I need a mentor.
And you do too.
Being both a mentor and a mentee makes you better at both.
What is the difference between mentoring and coaching?
For the context of this article, being a financial mentor is an informal agreement. A financial mentor has more experience in a particular topic (or in life) than the mentee and is willing to share what they know. Ideally this relationship results in the mentee achieving their goals. A mentor generally does not accept payment. The reward of knowing their efforts led to the success of others is more than enough.
Financial coaching or financial advising is different. When you seek out a financial coach or financial advisor, there is usually a formal agreement. The arrangement likely includes payment in exchange for services. In many cases, but not all, there is an expectation that the person providing the coaching or advice has completed some type of professional education or certification. If you are looking for a very specific skillset to shoulder the requirements of your money management and planning, this may be an option worth considering.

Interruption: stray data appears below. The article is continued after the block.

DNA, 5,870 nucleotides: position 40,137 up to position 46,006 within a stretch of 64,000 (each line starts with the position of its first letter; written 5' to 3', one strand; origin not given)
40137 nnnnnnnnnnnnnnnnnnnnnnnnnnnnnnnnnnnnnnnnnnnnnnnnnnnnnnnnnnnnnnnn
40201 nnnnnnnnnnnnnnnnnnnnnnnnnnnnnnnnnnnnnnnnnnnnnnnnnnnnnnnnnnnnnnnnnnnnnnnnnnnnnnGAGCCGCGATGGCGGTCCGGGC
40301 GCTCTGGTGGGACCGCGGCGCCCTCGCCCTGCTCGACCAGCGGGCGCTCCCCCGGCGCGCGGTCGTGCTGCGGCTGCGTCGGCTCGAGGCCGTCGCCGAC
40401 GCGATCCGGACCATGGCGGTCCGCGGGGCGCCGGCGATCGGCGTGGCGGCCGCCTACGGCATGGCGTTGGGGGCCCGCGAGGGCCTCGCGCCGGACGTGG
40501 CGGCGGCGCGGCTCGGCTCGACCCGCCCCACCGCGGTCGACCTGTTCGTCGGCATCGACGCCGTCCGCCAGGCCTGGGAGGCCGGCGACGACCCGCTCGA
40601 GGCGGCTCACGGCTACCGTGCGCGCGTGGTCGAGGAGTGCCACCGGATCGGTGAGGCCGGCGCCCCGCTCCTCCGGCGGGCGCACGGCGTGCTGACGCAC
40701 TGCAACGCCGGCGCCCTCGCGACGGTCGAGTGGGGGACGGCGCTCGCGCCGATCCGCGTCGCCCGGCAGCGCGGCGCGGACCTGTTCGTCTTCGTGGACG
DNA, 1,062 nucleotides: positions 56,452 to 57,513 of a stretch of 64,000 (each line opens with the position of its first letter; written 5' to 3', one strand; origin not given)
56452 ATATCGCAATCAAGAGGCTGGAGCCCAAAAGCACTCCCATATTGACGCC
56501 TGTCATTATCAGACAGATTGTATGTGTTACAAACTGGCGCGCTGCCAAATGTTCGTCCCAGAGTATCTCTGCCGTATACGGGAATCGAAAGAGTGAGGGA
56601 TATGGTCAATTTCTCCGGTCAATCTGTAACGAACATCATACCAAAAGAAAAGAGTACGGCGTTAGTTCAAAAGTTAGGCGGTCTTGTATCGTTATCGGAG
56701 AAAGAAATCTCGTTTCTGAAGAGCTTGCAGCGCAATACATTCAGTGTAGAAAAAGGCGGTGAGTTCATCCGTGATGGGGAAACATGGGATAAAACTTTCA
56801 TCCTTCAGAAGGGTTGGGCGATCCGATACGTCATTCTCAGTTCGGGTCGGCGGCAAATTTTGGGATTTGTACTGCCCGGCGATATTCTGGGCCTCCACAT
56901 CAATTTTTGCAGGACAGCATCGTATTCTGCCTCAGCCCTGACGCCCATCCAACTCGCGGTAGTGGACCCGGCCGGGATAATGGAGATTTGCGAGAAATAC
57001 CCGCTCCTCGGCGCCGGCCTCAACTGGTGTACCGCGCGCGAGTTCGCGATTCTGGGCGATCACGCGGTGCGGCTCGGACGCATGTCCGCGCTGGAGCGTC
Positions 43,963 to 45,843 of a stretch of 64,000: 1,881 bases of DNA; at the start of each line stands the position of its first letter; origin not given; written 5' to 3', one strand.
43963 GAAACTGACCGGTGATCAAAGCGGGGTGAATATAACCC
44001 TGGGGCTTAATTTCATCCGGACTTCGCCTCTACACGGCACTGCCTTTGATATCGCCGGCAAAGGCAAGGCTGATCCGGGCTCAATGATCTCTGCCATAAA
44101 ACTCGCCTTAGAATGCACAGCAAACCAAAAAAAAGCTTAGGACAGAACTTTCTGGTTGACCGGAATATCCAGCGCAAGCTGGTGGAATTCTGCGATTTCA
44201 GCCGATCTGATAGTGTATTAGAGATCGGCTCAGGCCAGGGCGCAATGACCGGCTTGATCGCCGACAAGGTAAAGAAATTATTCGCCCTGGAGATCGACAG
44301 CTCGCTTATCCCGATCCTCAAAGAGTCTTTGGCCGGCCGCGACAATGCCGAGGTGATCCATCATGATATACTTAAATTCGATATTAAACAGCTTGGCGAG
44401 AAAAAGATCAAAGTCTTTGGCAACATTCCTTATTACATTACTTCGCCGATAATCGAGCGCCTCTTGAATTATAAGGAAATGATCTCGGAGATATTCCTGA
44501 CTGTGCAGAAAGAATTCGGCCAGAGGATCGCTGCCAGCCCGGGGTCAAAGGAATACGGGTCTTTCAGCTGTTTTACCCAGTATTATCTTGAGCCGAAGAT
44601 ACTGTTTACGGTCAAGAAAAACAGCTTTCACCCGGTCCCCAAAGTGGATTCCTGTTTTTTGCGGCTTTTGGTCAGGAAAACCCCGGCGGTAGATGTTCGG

Where can I find a mentor?
There are services you can find online that offer services for a fee. However, this article is not about those. I don’t recomend going that route. There are plenty of awesome people in the Financial Independence Community that will gladly offer their guidance at no charge.
Because Financial Independence mentors are not mentoring for a paycheck, a Google search isn’t likely going to reveal what you’re looking for.
The best places to find a financial mentor are:
- CampFI or other finance events like the EconoMe Conference, Camp Mustache, and/or FINCON.
- Financial Independence Facebook Groups. Simply look for one and join. After a while of reading posts, the notables will stand out. Reach out and see if they will take you on as a mentee.
A good mentor can change your life
I was lucky enough shortly after discovering Financial Independence to have found an amazing mentor.
On the second day of Camp Mustache in 2016, I walked up to a retired submariner and asked him directly if he would be my mentor. He said yes. I had no idea just how much he would impact my life. Since then, his mentoring has provided me guidance on my military career, on real estate purchases, on generational wealth, and how to teach my kids about money.
Our families have grown fond of each other. Doug and his wife have hosted us on the island of Oahu where my wife and daughter fell in love with surfing.
I’m not unique. Doug extends his mentorship to many. I’m forever grateful he took us under his wing.
If you feel well-versed on Financial Independence concepts and want to help others, please consider becoming a financial mentor.
By David Q. Baughier of www.fiology.com
[…] example, my friend David from Fiology wrote a wonderful article on mentorship. Although the concept is the same, my book, David’s post, and this post will all present […]